The onward march of yoga in schools continues, this time in a low-income part of California’s Bay Area. (For those wondering, yes, there are low-income and underserved areas in a part of the state best known for San Francisco and Silicon Valley.)
Behind this latest is our Ashtanga-related Sonima Foundation:
Thanks to a partnership with the Sonima Foundation, which is based in Southern California, 3,400 students from five schools in East Palo Alto and two in Menlo Park will join more than 24,000 boys and girls across San Diego County, New York, Houston and Florida in a yoga-based health and wellness program aimed at improving their mindfulness and nutrition.
“We’re thinking that we will see results within the first two months,” said Superintendent Dr. Gloria M. Hernandez-Goff, who expects immediate improvements in attendance and office referrals. “That’s how much impact this program has. And then, of course, there is the long term, which has a lot to do with building those resiliency skills, learning how to cope with issues and problems and self regulation when things don’t go well.”
The Sonima Foundation curriculum, which is funded for three years, aims to provide children — in this case transitional kindergarten through eighth grade — with the skills to handle stressful situations, curtail bullying and violence, prevent obesity, and improve their ability to absorb information in the classroom.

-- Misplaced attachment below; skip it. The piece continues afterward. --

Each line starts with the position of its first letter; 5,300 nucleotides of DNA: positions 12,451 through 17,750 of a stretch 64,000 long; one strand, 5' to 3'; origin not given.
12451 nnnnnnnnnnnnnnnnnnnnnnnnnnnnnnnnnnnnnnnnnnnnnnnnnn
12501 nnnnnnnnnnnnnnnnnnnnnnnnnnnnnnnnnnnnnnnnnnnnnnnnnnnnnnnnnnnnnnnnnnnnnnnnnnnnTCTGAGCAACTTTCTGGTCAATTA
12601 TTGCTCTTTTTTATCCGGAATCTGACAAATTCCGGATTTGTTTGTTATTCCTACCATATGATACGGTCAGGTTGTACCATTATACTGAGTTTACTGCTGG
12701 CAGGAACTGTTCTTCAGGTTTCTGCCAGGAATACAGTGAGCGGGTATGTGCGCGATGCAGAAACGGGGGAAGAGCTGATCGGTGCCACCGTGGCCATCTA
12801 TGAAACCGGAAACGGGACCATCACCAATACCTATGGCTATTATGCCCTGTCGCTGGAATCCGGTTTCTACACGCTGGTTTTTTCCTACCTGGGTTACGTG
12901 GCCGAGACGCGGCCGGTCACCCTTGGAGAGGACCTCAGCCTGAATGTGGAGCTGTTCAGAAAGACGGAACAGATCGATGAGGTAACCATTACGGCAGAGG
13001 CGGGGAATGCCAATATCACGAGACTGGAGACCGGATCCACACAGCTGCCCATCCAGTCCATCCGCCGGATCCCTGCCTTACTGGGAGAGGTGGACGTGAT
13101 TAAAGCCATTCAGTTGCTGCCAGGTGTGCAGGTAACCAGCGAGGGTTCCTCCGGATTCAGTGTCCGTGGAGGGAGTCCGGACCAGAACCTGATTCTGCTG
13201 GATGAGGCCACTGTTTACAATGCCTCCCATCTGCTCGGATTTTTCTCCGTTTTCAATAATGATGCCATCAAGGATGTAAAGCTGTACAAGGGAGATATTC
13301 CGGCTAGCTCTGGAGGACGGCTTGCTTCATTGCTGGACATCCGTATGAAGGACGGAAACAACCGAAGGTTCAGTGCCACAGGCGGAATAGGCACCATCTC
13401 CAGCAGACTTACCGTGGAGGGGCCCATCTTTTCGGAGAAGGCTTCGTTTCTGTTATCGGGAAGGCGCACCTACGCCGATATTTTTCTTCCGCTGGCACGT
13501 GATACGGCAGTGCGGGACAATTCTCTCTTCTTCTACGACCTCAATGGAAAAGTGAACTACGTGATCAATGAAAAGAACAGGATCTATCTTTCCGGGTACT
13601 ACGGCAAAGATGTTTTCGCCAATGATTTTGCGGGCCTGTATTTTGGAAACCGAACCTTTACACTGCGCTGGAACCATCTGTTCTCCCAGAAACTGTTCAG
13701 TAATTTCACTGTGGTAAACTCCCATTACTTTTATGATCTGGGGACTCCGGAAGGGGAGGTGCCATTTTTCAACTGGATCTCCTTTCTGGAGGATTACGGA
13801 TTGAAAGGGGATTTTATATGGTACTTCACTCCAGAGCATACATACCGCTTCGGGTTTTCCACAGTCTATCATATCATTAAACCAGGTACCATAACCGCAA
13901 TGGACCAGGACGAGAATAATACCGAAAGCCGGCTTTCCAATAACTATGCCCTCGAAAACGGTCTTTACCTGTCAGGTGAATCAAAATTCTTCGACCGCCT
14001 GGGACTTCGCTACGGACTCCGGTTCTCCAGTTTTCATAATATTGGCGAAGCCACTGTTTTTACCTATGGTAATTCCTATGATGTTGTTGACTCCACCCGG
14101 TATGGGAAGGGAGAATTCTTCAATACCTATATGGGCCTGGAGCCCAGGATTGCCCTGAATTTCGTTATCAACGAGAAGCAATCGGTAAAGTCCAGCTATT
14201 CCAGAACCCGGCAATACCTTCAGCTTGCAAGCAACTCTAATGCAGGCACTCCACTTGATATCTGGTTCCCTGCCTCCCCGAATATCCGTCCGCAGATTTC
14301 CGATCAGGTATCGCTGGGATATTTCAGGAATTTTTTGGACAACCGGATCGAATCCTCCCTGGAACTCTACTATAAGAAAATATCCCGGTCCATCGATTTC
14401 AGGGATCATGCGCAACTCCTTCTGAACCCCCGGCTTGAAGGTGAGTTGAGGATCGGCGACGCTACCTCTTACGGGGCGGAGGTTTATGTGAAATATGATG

“Success is synergistic with environment,” said Lt. Gov. Gavin Newsom, who praised the district for not dismissing the importance of mindfulness. “Create the right conditions, create the right climate, success becomes irresistible. So as we try to struggle to address the issue of academic achievement, we have to be cognizant of the conditions to which we are trying to advance that principle.”
Hedge fund billionaire Paul Tudor Jones, chairman of the Sonima Foundation Board, added: “If we could have the kids in Ravenswood achieve in mind, body, soul and spirit the level of health and wellness that out lieutenant governor’s hair exemplifies, this will be the greatest success in the history all projects.”
There’s also coverage here.
It’s worth noting that I haven’t seen any recent updates about the lawsuit against the yoga-in-school program.
A key piece to the Sonima program — as with its others — is a research component, in part through Stanford University. One reason these studies are important is because public policy changes don’t happen — or at least happen a lot less frequently and with a lot more effort — without data-driven evidence. So if you want to see a yoga/wellness program like Sonima’s be made a part of the K-12 school system’s health/physical education program — in other words be OKd as something that fulfills the definition/requirement for those programs — there has to be some facts to back up your case.
Sonima seems intent on building up a body of evidence.
Posted by Steve